Basil seeds are one of the most popular herbs. They have been used in cooking since ancient times. Some people even believe that they were first cultivated in Mesopotamia during the time of Noah’s flood. Even today, there are many cultures around the world which use them as medicine or foodstuffs. Basil is a member of the mint family and it grows naturally all over Europe, Asia and North America (except Antarctica).
Basil is considered a mild herb with a sweet taste. Its leaves and flowers are eaten fresh or dried and ground into a tea. Basil seeds are also edible but they usually aren’t used in their raw form because of the high moisture content.
Instead, they are commonly crushed up and mixed with other ingredients such as honey, sugar or milk to make them palatable.
The best way to grow basil is indoors where temperatures stay cooler than outdoors and humidity levels remain higher. Basil plants require bright light and regular watering. If you want to grow basil outside, keep in mind that its growth rate will be slower than if grown inside.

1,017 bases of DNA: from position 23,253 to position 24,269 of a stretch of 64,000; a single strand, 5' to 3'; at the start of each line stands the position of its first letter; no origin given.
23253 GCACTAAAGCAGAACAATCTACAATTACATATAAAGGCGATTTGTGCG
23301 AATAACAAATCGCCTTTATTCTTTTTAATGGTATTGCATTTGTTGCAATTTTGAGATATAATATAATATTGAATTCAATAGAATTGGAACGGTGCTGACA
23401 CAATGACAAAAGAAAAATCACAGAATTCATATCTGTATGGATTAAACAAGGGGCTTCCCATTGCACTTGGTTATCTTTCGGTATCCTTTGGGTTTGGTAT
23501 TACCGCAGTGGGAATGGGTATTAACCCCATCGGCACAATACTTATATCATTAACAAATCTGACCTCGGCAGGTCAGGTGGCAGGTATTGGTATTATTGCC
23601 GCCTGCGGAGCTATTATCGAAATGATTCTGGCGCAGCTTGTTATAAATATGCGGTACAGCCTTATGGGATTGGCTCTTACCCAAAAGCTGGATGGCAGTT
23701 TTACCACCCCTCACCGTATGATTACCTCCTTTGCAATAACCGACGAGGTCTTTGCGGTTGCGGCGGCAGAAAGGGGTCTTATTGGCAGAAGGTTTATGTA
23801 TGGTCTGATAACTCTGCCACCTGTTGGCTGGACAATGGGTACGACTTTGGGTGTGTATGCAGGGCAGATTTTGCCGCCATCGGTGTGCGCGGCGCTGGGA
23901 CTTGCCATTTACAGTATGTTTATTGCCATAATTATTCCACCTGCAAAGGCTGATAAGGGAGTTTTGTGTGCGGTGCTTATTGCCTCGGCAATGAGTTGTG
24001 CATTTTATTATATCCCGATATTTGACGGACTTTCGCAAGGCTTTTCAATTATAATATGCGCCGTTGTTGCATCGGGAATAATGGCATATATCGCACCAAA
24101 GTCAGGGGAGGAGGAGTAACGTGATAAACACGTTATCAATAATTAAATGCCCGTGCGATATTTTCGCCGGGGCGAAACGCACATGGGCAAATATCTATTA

Also, it needs lots of space so provide plenty of room for your basil plant.
Basil seeds germinate easily when exposed to warm temperatures. Start them indoors about 8-10 weeks before the last frost in your area. Sow the seeds on the soil and lightly cover them.
Basil grows best in rich, moist, well-drained loamy soil with a pH of 6.0-7.5.
Make sure you provide at least 1 to 2 inches of water every week to your basil plants (more water will be needed during hot weather). You can also add slow-release fertilizer to the soil before you plant your seeds. Fertilize your basil plants every 2 weeks after they are a month old.
You can also sprinkle some around the base of the plant every few weeks.
Harvesting basil is very easy. Just snip off leaves and flowers as needed and as long as the plant keeps growing, it will produce more for you to harvest. Pinch off the flower buds as soon as you see them so the plant will put its energy into producing more leaves and seeds.